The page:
This weekend, I’m participating in a three-day poetry-writing retreat. Taking a poetry class is something important to me. Even better, the instructor is John Fox, author of Finding What You Didn’t Lose, a book I’ve written about on this blog.
Everything is in place. So . . . why am I nervous? Because taking a class involves a lot more than enjoying learning. It brings up memories and ideas of authority figures and being wrong and not knowing. Frankly, I was surprised. And then I wasn’t.
It’s normal for me to want to do well. So I can take a pleasant experience and turn it into something that causes anxiety. That means two things:
1. Handle my anxiety quickly, before it gets more elaborate.
2. Understand what people feel when they come to my classes.
Item #1: I will sit with my anxiety, not expecting to solve it or fix it. It will feel uncomfortable, and that’s fine. Most likely, once I admit to anxiety, it will fade and allow me to feel the delight of working with someone whose book I admire. If not, I will sit with my anxiety some more, maybe even engaging it in some conversation. Asking what this is really about, rather that telling myself not to be anxious.
I have a feeling this is linked to an embarrassing experience in graduate school, in a poetry writing class. The two classes are not connected and have nothing in common except they are both poetry classes taught by smart people who I admire. And that’s enough. I may have to re-write my memory–a trick I made up by accident.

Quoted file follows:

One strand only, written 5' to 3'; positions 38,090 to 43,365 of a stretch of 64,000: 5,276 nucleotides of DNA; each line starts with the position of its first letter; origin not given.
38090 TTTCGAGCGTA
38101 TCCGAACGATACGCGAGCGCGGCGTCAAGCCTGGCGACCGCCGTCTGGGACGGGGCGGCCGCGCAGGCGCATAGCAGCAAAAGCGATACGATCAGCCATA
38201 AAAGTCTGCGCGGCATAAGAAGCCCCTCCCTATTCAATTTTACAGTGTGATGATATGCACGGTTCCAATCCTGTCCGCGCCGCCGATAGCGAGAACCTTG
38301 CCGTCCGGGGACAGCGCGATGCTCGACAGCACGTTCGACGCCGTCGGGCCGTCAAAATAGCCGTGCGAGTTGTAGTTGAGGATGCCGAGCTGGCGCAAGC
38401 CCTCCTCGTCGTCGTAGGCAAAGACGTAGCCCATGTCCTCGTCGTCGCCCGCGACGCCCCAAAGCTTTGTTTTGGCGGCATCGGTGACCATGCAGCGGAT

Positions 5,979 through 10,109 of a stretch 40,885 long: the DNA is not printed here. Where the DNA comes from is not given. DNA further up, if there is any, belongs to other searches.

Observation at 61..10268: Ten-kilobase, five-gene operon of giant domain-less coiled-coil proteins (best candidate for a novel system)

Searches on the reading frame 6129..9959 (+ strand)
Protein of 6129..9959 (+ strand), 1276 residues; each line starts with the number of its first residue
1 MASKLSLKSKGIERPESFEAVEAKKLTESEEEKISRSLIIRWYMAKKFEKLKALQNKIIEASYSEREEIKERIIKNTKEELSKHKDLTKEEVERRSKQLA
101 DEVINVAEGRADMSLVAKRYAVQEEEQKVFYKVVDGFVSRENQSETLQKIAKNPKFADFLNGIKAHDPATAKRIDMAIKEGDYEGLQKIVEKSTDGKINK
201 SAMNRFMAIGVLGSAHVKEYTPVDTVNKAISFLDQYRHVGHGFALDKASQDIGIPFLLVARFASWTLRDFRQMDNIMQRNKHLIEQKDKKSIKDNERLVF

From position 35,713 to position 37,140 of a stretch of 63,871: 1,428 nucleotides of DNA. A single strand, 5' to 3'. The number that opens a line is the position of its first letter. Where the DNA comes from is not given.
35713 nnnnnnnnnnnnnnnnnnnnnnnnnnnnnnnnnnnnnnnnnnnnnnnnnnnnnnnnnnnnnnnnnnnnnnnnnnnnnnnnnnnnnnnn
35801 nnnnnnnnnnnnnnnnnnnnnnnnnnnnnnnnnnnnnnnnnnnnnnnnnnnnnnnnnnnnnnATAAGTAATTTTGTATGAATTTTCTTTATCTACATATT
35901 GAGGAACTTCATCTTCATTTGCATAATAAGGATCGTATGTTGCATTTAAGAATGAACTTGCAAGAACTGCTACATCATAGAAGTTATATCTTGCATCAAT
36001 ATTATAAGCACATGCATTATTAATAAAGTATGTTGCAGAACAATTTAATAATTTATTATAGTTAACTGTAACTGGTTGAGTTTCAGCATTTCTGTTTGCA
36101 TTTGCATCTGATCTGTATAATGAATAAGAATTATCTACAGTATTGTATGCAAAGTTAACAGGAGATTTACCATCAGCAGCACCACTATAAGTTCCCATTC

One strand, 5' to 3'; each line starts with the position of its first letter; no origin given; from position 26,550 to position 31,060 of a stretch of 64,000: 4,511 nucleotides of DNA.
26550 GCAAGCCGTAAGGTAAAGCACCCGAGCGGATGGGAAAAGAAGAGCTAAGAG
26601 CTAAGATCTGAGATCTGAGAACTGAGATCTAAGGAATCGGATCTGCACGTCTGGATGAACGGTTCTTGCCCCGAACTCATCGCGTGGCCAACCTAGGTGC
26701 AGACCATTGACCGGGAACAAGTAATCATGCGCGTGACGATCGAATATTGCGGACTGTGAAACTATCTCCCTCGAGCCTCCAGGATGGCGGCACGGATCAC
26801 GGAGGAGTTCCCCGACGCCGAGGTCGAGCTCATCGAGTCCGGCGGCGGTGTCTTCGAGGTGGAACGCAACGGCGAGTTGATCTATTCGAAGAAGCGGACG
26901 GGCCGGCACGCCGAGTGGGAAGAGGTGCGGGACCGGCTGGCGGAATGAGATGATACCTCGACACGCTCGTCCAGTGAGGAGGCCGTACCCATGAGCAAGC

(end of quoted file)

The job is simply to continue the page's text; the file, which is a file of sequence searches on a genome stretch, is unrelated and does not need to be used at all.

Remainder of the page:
First, I write down my memory, including all the emotions I remember feeling. Then I write down how I see the incident now. Finally, I write down what I would say to the instructor now, about the incident. Sometimes I use dialog, sometimes a list of questions, sometimes a narrative. In most cases, I see the incident very differently now, with the distance of time and growth.
Item #2: One of the ideas I got from my own fear is understanding the variety of people who show up in my class. At least some of them were sent as punishment. They are not looking forward to the class. I’ve changed the opening exercise of my classes because of that recognition.
When I go to the retreat this week, I will lower the bar of my expectations so the instructor doesn’t have to walk on water to make the class delight me. I will remember that part of why I came is to enjoy myself. I will not write a single word while thinking about what others are writing or if theirs is better than mine. And if I feel anxious, I’ll smile because I wrote a blog about it already.
—-Quinn McDonald reminds herself to take classes from time to time. She learns a lot about herself and a topic she enjoys. Follow QuinnCreative on Facebook.